I am yet to find a St Cyr novel which disappoints, though perhaps this one is a little tamer than the others. Mind you, there is still a crime to be solved; action and attacks, intrigue and interest, close calls and clues—both to the murder and to Sebastian’s past. Perhaps I’m just impatient that I didn’t discover some of the information about Sebastian’s parentage that I wanted to, nor get to see a couple of plot developments I’m waiting on (and am now assuming will be revealed in the next instalment). Perhaps I was just disappointed that our hero didn’t spend any time in the bath in this novel…

One day, CS Harris’ mysteries/romances will be made into a TV series and the lucky man performing as our Lord Devlin will become a heart-throb the likes of who we haven’t seen since that time some bloke called Colin Firth played Mr Darcy. In the meantime, while the tube-watching masses are ignorant of the existence of Sebastian St Cyr, we the book-reading (and sometimes tube-watching) population can pour ourselves a refreshing cocktail, settle into a comfy chair on the balcony, put our feet up on the rail and indulge in these well-written, elegantly entertaining and fun-to-read novels.*

* In previous posts discussing these novels I have stated that they also suit stay-in-bed winter weather. I think we can thus conclude that Sebastian St Cyr mysteries can be read at all times, in all seasons.

Ah, Sebastian!

I read when I go away for my holidays (as you all know from past dispatches), but when mooching around the house on the Christmas break, reading seems like a bit too lengthy a commitment to make when you only have 10 days to get as much sun, sleep, sea, dvd-watching, ham-eating and mince-pie-scoffing as possible completed before putting your game face back on and trundling on in to the office. Though of course there’s always at least one book on the go and what better book to indulge in while reaching for another Gaytime (that’s an ice-cream for you global readers) than the next book in the Sebastian St Cyr series – Where Serpents Sleep. Oh yes, our heartbroken hero returns, scouring the streets of Mad George’s London in his buckskin breeches for all sorts of filthy murderers, this time with an unexpected (or was it so unexpected?) ally.  Our wonderful viscount still spends many a paragraph reflecting in his hip bath or having very legitimate reasons for getting shirtless and all manly and brave, and we love it, love it, love it.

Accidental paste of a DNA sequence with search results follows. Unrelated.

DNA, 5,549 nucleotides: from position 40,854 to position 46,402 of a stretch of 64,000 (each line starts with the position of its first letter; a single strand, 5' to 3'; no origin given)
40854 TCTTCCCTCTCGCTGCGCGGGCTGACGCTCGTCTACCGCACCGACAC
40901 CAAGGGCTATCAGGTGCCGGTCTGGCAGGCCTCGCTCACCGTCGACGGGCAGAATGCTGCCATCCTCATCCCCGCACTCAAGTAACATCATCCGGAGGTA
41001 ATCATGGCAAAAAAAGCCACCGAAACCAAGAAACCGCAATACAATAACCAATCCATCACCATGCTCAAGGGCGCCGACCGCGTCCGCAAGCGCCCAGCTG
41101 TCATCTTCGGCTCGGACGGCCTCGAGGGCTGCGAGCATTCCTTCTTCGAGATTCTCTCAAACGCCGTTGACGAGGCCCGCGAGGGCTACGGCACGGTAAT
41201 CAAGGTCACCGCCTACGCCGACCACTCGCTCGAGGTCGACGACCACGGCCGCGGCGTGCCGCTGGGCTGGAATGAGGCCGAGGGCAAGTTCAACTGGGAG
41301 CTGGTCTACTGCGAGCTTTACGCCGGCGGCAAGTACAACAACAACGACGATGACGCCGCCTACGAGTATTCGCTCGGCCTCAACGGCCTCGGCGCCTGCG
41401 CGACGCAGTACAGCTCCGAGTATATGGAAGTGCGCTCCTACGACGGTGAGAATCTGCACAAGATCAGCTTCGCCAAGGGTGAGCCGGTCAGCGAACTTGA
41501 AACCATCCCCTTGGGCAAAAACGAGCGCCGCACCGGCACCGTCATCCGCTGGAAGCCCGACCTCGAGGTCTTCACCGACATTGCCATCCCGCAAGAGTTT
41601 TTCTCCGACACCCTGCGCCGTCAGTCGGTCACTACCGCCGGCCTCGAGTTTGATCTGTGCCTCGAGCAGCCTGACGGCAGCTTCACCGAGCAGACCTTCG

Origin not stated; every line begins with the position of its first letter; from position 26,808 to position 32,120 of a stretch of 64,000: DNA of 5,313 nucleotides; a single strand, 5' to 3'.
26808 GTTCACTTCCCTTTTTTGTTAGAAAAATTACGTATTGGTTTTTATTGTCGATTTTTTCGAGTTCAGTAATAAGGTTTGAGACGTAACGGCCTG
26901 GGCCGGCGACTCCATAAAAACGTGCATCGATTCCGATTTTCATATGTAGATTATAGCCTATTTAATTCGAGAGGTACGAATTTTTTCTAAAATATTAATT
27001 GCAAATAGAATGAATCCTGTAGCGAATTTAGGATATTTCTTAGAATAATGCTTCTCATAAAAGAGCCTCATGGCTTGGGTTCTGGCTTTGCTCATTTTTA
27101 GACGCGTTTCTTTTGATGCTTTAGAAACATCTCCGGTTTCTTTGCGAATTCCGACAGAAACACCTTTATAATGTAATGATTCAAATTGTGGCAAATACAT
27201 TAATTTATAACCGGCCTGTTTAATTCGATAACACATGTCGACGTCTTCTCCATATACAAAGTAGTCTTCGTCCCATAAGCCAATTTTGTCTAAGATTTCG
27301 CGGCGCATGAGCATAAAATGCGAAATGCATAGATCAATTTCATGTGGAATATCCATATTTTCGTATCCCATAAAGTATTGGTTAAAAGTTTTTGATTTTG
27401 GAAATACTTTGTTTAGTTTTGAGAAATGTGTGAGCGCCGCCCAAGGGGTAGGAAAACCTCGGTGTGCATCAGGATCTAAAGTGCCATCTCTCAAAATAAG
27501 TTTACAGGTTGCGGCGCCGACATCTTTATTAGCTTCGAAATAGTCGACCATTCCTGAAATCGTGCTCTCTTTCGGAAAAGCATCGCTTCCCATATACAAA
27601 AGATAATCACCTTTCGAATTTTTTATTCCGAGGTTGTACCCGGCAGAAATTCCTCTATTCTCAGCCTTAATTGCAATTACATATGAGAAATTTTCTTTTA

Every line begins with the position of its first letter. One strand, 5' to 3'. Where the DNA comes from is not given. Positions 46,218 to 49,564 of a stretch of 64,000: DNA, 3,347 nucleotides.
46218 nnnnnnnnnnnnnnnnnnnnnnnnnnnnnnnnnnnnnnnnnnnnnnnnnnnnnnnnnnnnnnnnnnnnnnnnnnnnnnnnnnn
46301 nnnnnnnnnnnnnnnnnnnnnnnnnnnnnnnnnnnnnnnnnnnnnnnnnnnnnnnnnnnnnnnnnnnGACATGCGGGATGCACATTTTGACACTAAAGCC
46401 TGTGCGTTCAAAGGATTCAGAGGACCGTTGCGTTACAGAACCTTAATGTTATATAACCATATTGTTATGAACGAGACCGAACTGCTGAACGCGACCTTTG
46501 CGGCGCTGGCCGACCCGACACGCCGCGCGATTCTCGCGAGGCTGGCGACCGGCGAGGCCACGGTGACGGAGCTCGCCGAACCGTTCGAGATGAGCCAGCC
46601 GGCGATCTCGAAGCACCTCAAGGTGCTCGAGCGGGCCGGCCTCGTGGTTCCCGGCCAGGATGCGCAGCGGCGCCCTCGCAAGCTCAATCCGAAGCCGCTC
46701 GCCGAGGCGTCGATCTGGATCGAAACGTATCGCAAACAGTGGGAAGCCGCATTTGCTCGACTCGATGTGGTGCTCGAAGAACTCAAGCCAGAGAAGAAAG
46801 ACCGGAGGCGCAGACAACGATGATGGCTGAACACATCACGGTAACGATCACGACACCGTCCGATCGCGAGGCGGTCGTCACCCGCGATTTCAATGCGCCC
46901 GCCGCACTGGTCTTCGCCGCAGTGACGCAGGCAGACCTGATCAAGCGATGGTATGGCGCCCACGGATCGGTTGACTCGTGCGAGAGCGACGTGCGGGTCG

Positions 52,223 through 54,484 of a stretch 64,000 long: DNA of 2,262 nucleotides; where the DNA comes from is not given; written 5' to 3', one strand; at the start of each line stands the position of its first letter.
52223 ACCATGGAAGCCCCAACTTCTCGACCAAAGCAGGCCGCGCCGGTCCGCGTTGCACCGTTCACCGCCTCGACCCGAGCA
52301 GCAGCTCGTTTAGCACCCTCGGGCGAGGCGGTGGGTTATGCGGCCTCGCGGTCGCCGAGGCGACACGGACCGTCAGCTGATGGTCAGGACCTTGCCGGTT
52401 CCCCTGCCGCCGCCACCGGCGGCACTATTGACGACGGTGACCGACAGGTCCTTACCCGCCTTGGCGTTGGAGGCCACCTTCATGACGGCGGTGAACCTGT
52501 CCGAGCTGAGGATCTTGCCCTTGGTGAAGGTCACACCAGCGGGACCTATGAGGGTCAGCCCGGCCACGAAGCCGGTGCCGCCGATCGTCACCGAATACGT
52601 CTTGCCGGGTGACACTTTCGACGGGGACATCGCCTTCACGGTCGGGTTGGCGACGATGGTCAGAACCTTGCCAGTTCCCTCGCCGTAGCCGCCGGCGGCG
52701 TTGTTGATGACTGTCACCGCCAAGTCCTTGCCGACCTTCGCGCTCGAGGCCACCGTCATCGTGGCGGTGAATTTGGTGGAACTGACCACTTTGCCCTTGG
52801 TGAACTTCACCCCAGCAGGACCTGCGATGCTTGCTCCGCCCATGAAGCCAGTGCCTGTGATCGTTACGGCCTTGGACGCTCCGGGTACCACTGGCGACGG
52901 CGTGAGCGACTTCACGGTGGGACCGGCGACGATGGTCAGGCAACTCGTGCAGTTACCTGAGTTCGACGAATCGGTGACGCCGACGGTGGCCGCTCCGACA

See a post on the previous title here (and note that Pile o’ Books worked on the first two Sebastian St Cyr mysteries in their Australian form). Oh and if you haven’t worked it out, this is one of the brand new mini-posts. We start with the letter A next!

Book 14: Why Mermaids Sing by CS Harris*

mermaidsThe Sebastian St Cyr novels are Regency-era murder mysteries with a healthy dollop of romance and fabulous attention to things like costume, atmosphere and contemporary societal gossip which make them not only thrilling, entertaining and so much fun but slightly addictive. They are the perfect Sunday-morning-no-I’m-not-getting-out-of-bed readers. Fluff your pillows, fill the teapot, adorn the plate with mint slices and away you go.